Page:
I recently watched a short presentation by Mark Hendrickson from Grove City College about the free market and Walmart. In the presentation Hendrickson covers in short, but informative detail, how free market mechanisms work. Firms that offer better prices in the market draw away customers from other firms, and the end result is that new businesses occupy the place of the old. While this can result in dislocation due to a company closing down, ultimately this is a good thing because both workers and consumers reap rewards from better jobs and better prices. In the case of Walmart, according to Hendrickson, this is exactly what has taken place.
But is it fair to argue that Walmart is a result of free market mechanisms? No.
Three important factors to look at when arguing about whether Walmart, or any business for that matter, is a result of the free market are eminent domain laws, government subsidies and wage controls, all of which Walmart has exploited for profit. In 2005 the Supreme Court ruled that private land could be taken, by force if necessary, and used for private and public economic development. Such development includes the building of Walmart locations. Put simply, private property is stolen by the state and for all intents and purposes handed over to corporate interests. All of this is framed, of course, as “economic development.”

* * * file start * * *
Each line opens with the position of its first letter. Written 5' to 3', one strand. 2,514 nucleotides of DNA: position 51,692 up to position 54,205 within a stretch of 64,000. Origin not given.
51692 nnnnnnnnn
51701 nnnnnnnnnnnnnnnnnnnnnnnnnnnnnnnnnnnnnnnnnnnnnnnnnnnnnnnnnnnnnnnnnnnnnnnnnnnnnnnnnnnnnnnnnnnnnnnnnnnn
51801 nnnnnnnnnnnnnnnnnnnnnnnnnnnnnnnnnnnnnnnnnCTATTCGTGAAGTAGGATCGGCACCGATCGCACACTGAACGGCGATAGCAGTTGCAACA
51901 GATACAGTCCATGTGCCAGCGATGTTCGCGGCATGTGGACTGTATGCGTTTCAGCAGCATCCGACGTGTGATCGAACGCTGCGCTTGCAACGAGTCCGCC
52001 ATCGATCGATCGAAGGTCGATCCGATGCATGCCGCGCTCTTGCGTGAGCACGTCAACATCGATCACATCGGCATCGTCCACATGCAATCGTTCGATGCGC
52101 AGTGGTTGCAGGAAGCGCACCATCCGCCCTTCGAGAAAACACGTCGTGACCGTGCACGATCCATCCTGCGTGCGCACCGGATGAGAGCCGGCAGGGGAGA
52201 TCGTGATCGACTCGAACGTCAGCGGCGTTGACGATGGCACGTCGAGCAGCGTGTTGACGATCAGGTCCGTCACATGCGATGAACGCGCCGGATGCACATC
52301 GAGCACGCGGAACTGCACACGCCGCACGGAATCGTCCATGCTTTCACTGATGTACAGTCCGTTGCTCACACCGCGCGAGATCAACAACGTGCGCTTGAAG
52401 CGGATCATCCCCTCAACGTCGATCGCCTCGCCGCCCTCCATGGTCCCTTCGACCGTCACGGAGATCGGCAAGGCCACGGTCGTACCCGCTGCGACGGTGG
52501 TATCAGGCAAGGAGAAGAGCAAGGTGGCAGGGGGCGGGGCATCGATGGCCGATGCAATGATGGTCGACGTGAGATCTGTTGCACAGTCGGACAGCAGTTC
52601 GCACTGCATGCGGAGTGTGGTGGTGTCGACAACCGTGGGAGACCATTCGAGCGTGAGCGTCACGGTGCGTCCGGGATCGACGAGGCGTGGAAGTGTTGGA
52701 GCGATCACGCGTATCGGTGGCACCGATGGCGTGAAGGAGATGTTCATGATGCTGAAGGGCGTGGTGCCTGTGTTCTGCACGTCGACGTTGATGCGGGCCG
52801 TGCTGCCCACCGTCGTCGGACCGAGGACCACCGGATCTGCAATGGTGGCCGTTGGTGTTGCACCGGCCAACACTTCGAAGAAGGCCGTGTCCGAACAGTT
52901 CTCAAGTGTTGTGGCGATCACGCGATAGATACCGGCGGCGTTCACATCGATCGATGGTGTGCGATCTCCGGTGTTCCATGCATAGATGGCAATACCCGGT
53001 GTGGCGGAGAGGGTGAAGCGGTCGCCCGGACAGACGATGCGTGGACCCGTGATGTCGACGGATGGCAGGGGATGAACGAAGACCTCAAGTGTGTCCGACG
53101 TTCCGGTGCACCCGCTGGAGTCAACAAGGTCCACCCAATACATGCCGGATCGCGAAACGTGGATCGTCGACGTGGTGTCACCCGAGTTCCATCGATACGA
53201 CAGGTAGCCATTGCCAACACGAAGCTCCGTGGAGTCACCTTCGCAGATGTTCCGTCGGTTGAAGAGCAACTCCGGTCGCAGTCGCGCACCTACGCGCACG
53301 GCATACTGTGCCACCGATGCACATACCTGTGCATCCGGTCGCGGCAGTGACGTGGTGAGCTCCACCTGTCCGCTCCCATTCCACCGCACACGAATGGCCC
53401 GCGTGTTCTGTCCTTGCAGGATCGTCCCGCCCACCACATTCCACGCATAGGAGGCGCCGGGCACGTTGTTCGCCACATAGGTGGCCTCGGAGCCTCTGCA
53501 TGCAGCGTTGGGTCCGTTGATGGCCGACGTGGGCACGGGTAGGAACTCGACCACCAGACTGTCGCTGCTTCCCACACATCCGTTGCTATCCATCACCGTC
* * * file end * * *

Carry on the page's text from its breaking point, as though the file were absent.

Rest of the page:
Stolen property is just the icing on the cake, however. A 2004 report showed that Walmart had received over $1 billion in government subsidies “in the form of free or reduced-priced land, job training funds, sales tax rebates, tax credits and infrastructure assistance, including investment in roads.”
Finally, there is a reason why Walmart has supported higher minimum wages in the past. Naturally, they claim their reasons are because it helps lower income workers (such as the ones who work at Walmart). But there is a very important aspect of state-mandated wage controls to consider: They help eliminate competition. Smaller firms have a harder time paying enforced higher wages that don’t reflect the real economy and big companies such as Walmart are likely very aware of this fact. They can afford the wage hikes, but in many cases their competition can’t.
To return to Hendrickson’s presentation, one of the arguments he makes in support of Walmart is that consumers have voted with their dollars by choosing Walmart over smaller businesses. In a sense, this is true. But the point he is missing is why exactly Walmart has such low prices. Stolen land, massive subsidies and wage controls. None of these sound like free market mechanisms to me.
If we were to place Walmart in a truly free market context, in which they paid all of their own overhead, had to acquire property justly and had no control over wage prices, the question isn’t whether or not they could prosper, but whether they would even exist in the first place.
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